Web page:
be a better market than that of Exum?”
“Have you heard of Horz?” the Inspector asked.
“No,” I said, “where is it and what causes it to be a
better market than that of Exum?”
“Far to the north – past Dusar – you can go no farther
– is where it lies on the shores of the Northern Polar Continent,“ he said.
“As to why it is an excellent market – that will require some explanation.”
“Horz lies at the mouth of a great river, similar to Exum.
As is with Exum, this river provides an excellent harbor. The city
actually lies on a plateau above the river, so it is proof from floods.
But there is more” he said.
“The Northern continent holds vast forests of skeel, much
like your Southern lands. As such, many shipwrights have made their home
in Horz, and many fine Horzan ships now ply Throxeus and soon other oceans.
However, the Northern continents also possesses a myriad of game both large
and small, unspoiled by man, whose furs find much market in lands to the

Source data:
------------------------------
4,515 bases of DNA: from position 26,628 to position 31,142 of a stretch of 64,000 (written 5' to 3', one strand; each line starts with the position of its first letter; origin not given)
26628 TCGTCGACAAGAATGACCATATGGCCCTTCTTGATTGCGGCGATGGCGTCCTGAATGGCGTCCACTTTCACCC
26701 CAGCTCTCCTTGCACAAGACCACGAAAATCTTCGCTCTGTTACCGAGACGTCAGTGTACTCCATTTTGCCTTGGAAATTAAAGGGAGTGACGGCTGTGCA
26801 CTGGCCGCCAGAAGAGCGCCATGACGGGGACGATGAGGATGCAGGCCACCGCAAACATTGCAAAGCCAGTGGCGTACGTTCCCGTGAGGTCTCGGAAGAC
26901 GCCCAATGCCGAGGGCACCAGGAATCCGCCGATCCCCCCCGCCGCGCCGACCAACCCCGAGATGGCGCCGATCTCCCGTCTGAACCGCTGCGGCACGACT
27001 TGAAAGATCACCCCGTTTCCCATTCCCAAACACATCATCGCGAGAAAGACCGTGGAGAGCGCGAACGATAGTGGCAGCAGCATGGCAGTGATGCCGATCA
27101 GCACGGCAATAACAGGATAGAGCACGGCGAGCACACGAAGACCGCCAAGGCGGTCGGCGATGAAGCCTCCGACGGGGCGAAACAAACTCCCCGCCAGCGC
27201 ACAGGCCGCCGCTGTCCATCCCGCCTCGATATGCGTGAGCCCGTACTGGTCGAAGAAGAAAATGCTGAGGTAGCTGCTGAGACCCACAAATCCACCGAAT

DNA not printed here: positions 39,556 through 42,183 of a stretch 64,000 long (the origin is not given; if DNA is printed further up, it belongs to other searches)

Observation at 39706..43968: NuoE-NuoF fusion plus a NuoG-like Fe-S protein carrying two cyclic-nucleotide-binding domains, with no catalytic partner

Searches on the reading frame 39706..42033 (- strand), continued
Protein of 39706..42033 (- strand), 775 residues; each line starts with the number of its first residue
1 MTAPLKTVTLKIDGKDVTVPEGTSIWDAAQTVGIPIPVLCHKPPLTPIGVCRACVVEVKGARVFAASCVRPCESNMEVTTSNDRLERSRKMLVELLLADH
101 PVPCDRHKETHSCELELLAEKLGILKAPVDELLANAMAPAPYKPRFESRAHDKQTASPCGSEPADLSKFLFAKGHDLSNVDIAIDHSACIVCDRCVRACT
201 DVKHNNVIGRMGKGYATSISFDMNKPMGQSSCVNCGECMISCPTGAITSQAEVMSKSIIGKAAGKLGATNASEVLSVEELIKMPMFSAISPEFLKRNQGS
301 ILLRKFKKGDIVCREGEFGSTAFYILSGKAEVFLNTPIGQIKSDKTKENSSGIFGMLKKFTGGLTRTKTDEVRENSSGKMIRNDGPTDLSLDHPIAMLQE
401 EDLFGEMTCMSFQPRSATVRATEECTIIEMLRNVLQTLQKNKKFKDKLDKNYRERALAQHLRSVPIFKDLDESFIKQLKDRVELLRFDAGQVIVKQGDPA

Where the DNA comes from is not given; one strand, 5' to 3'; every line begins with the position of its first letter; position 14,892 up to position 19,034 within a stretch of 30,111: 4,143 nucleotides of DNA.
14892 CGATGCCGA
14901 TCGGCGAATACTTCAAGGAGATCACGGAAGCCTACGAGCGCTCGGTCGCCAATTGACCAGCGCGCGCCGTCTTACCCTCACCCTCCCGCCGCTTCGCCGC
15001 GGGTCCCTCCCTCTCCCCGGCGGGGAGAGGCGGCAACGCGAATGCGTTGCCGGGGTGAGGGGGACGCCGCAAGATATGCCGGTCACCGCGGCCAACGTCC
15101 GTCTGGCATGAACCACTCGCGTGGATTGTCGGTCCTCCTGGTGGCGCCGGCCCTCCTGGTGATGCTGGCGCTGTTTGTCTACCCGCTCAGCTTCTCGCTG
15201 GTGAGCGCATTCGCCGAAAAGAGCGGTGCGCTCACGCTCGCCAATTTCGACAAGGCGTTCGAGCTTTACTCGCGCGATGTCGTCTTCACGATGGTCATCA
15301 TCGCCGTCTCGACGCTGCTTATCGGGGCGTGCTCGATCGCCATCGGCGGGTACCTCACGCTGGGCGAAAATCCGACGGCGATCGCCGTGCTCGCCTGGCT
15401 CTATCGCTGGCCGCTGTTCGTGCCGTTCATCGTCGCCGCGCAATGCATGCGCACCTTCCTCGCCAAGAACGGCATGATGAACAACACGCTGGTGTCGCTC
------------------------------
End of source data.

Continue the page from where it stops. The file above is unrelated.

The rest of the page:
South, AND THERE ARE NO GREEN MEN. Men such as us are free to tame
the wild lands secure in the knowledge that their only enemies are the
wild animals, and their own mistakes.” He paused, drained his goblet,
and looked to Taxor for more wine, which was quickly provided.
“Go on,” I prompted.
“Men like us,” he paused, looked closely at my dusky skin,
shrugged, and repeated himself, “Men like us find much to like in this
Northern land. My son has already left Exum for Horz, and I will
probably follow him before long. It is from him and his writings
back to me where much of what I know comes.”
The Inspector continued, “However, others may be found
there also. Many of the yellow ones – I have difficulty pronouncing